Movies reviews with matching food – eat, watch, enjoy
Post war America. Attitudes have changed. New challenges have risen out of the ashes of World War II. The time has come to build a new America, one where prejudice has no home. This is message is driven home in this film, over and over again.
Philip Schuyler Green (Peck) is a widower with a young son. He has recently scored a job at a liberal magazine in New York City. He is both sad and philosophical about life. A renowned columnist, Green’s editor has suggested he write a series on Anti-semitism. And it is there our education begins.
Green soon meets self-confessed liberal thinker Kathy Lacey (Dorothy McGuire) and they fall madly in love. However, cracks form in Lacey’s cool exterior when Green tells her he’s going to pretend to be Jewish for 6 months to get to the heart Anti-semitism. Could her friends handle the fact she is engaged to a Jew? Soon Green’s best bud, Dave (John Garfield) comes to visit. Dave is an authentic Jewish man who knows first hand the trouble Green is getting himself into.
You can imagine the bigotry, the trials, the shock and awe of the whole process and in the end, Green comes out with a cracker of a series. His real identity is revealed and there are red faces all ’round. Lessons learned.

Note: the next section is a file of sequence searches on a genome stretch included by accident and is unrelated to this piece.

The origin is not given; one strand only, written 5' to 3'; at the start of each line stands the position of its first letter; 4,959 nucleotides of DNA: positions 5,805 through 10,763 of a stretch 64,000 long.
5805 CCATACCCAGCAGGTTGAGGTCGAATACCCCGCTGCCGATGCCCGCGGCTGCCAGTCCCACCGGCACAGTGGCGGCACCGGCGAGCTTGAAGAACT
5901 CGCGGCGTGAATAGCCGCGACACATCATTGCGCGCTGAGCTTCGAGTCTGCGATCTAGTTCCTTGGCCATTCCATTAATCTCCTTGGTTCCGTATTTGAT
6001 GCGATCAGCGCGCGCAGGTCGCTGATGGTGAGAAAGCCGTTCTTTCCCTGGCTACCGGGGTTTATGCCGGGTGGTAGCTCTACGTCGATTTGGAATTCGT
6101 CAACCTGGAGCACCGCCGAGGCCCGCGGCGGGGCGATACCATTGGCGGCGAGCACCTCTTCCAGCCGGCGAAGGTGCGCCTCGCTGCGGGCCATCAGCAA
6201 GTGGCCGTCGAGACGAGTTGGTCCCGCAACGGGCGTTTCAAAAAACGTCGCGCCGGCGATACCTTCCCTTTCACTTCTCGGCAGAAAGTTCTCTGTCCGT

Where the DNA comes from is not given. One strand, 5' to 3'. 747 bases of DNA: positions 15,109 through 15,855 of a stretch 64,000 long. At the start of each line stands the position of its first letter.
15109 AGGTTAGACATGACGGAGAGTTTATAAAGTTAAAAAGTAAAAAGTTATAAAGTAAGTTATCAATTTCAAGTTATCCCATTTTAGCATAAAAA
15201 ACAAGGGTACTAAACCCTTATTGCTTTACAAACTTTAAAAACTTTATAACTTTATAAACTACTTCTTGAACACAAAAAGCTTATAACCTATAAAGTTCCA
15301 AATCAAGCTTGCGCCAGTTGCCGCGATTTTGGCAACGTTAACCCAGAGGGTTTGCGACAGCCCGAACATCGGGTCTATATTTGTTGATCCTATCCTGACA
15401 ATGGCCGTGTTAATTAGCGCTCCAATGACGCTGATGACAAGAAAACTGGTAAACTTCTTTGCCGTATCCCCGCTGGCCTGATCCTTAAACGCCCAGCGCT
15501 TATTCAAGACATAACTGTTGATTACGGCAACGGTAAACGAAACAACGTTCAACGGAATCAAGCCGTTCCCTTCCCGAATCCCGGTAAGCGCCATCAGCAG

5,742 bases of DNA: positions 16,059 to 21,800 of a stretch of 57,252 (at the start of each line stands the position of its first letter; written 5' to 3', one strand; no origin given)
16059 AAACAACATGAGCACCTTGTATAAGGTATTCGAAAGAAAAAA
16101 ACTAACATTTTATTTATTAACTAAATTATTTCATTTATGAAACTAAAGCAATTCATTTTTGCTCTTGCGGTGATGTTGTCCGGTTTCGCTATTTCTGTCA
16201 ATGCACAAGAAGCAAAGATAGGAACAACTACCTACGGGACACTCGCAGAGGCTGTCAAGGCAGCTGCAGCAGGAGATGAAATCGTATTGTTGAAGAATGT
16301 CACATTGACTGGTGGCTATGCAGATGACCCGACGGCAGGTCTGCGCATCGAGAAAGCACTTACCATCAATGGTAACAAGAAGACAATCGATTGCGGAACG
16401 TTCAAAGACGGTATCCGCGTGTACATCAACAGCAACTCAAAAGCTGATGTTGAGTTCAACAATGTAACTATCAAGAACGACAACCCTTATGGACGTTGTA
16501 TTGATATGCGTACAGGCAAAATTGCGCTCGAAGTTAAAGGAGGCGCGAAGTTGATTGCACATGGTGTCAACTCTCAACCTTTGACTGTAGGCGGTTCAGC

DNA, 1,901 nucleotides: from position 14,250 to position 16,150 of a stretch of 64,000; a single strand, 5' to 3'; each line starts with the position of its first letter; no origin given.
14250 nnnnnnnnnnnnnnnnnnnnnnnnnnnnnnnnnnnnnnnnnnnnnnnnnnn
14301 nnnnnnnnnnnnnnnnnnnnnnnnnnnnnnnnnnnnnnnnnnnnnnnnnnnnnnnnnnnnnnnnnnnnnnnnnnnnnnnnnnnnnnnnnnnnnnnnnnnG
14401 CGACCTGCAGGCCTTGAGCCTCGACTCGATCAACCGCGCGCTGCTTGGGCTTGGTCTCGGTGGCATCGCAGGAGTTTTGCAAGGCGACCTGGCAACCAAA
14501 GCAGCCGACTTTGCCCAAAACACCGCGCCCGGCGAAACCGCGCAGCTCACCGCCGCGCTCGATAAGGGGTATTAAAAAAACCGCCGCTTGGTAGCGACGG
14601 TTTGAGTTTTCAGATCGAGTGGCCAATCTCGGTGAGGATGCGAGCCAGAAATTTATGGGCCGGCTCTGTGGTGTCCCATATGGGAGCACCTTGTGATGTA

For a modern white gal in a country downunder, far away from world wars and full on bigotry, this was an education. However, the lessons were so passionately driven home, that it felt a little preachy after a while. Perhaps that is what the culture needed at the time. I think, for the most part, we get it nowadays. I hope!
I loved Green and his passion. As a writer, I related to his writer’s block and the frustrations that come when you try to translate passion into a piece that will move people. I loved his mumma. She was so wise and loving. His son was a cutie patootie and McGuire gave an impressive performance as the double-minded Lacey.
I understand how this film won Best Picture. At the time it would have been quite confronting and humbling for the audience. It seems the film was trying to do what Green also was attempting; moving people from a place of prejudice to one of acceptance.
Gentleman’s Agreement Trivia:
With all the war stuff over, we move on to a tale from the Bard. Next time we are watching Hamlet, starring Sir Laurence Olivier, of course! Stay tuned, check it out and tell me what you think!!